Mental Well-Being, Health Anxiety and the Pandemic

Mental Well-Being, Health Anxiety and the Pandemic

Mental Well-Being, Health Anxiety and the Pandemic Mental WellBeing, Health anxiety and the pandemic is a topic worth paying close attention to. Worries and anxiety about the virus and its impact can be overwhelming.

The National Alliance on Mental Illness (NAMI) reports one in five U.S. adults experience mental illness, and at least 8.4 million Americans provide care to a person with emotional or mental illness.

We all have experienced major changes to how we live our life.

Headlines have focused mainly on physical health and wellness as well as the way our daily habits must change—from physical distancing to wearing masks. Farther from the front pages has been the critical issue of mental health, and data suggests we’re facing serious challenges related to depression, anxiety and emotional exhaustion.

What Is Health Anxiety?

Health anxiety is the worry about getting sick and being consumed with the though “I have the corona virus and I am  going to die, as is everyone I love.” Information overload, rumors and misinformation can make your life feel out of control and make it unclear what to do.

What is Mental Well-Being?

Our environment and culture play a significant role in mental wellness. Often mental health issues are most significant in those who had emotional challenges before a crisis. While the pandemic is creating trauma for all of us, it does not need to define our mental health and we can feel empowered about how we respond.

CLICK HERE for me eBOOK on Mental Well-Being and Resilience: A Self- Care Guide

Mental Well-Being, Health Anxiety and the Pandemic The Global Mental Health Crisis

A brand new study**** identified the nature of the global mental health crisis and provides data that sheds light on the issues people are facing. It provides insights about the despair.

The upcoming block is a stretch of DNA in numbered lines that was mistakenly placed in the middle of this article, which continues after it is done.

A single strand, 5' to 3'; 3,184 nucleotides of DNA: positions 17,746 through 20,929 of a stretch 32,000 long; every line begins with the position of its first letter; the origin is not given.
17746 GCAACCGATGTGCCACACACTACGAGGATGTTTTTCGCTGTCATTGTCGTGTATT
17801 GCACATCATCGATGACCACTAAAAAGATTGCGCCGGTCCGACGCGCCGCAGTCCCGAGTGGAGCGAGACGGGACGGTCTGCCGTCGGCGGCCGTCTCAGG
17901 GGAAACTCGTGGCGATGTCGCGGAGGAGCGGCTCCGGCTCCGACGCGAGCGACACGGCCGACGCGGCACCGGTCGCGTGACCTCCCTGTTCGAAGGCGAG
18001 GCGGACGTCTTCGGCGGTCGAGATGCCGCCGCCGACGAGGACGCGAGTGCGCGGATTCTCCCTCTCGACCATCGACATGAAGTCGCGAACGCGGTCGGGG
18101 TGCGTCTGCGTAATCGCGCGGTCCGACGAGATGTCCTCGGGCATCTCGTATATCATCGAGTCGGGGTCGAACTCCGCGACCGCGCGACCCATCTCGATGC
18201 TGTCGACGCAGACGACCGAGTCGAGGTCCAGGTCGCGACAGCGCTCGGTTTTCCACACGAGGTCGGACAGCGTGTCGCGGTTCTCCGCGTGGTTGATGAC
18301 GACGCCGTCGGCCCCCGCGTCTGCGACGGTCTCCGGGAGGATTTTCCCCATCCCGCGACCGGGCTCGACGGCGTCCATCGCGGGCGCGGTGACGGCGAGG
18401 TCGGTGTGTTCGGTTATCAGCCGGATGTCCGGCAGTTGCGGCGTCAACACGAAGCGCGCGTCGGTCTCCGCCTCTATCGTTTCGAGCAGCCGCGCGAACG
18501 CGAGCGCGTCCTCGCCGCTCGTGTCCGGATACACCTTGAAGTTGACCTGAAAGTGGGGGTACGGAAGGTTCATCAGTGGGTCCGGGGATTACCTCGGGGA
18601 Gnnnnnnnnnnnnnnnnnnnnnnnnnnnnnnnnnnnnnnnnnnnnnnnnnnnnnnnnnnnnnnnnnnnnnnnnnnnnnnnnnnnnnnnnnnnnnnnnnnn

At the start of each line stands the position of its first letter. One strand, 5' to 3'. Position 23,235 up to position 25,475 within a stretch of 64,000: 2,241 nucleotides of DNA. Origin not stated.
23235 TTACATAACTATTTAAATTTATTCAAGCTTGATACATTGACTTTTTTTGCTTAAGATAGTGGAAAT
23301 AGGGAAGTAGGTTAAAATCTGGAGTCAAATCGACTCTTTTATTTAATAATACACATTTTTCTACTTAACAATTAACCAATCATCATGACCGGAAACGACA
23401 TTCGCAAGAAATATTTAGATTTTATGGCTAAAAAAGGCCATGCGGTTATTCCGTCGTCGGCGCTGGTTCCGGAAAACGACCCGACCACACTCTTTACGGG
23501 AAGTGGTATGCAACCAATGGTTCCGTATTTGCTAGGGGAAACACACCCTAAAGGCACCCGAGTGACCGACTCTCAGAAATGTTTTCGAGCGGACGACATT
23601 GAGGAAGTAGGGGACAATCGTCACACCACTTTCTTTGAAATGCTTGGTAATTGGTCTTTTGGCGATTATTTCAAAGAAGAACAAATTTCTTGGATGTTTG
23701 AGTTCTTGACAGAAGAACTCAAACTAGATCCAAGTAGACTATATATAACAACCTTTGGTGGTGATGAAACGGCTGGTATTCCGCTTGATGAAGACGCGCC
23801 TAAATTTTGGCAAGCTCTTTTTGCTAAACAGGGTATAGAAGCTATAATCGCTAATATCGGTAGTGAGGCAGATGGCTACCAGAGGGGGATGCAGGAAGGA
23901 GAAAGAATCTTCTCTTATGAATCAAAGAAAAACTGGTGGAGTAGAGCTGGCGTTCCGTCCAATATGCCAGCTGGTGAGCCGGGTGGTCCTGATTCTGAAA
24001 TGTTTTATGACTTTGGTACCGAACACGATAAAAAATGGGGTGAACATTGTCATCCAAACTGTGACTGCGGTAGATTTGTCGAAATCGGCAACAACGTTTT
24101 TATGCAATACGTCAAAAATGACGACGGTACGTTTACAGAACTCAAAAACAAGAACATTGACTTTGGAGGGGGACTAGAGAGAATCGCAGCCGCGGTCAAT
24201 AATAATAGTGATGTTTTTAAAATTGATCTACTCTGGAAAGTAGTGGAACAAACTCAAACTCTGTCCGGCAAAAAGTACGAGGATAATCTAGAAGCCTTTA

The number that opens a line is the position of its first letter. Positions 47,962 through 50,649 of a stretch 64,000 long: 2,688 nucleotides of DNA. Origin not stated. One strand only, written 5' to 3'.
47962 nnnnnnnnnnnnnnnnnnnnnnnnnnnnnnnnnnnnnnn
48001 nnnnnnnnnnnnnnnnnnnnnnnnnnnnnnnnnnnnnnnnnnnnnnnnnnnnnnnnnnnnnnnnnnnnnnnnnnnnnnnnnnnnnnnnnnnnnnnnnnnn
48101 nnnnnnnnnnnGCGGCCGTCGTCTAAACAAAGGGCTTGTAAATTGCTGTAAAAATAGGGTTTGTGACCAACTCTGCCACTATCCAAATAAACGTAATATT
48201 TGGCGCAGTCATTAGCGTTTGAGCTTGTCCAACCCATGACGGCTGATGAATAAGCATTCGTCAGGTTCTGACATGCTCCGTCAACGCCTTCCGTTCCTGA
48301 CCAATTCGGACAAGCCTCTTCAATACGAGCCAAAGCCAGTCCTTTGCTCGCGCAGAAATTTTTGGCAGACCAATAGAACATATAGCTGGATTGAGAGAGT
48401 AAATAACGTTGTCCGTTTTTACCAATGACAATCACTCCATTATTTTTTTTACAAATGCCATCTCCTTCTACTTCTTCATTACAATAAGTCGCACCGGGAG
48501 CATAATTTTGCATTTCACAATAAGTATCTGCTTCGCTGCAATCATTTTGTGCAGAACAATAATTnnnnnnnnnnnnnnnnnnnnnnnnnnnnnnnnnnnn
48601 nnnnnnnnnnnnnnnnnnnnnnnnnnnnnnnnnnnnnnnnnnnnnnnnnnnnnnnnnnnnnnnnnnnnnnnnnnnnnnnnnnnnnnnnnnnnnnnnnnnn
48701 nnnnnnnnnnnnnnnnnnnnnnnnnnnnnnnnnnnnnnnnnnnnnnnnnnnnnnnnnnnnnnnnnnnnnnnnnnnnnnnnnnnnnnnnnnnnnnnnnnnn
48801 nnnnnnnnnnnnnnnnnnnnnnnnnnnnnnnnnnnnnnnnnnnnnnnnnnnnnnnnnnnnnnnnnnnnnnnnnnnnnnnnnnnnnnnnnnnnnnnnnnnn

The study* of 2,700 people included a majority from the US (35% of the sample), in addition to people in the UK, France, Germany, Singapore, Australia and New Zealand.

Its respondents represented a variety of industries from food service and retail to manufacturing, technology, education, healthcare, government and more. It tapped the opinions of those who work from an office, those who newly work remote (the significant majority of the sample—58%), those who have always worked remote and more.

Here are some of the key points:

  • 67% of people report higher levels of stress since the outbreak of COVID-19.
  • 57% say they have greater anxiety since the outbreak.
  • 54% say they are more emotionally exhausted.
  • 53% say they feel sadness day-to-day.
  • 50% feel they are more irritable.
  • 42% report their overall mental health has declined.

Implications for the Workplace

Social isolation, employment uncertainty, and the virus itself have combined to shock the health and well-being of employees around the world. And while leaders are rightly focused on the physical effects of the COVID-19 pandemic, there’s another global challenge emerging: mental health.

Depression and anxiety cost the global economy an estimated $1 trillion each year in lost productivity.

In addition to the human toll, these mental health challenges also have implications for work since people also report their productivity has decreased. They say they have

  • difficulty concentrating (28%),
  • take longer to accomplish a task (20%),
  • have difficulty thinking (15%),
  • procrastinate challenging work (12%)
  • difficulty juggling tasks and responsibilities (12%)

***This study was conducted as a partnership among Qualtrics, SAP  and Mind Share Partners.

Look for my next BLOG on how you can support your mental wellness.


Resilience and Thriving – The Secret Power of Stress PODCAST EPISODE 1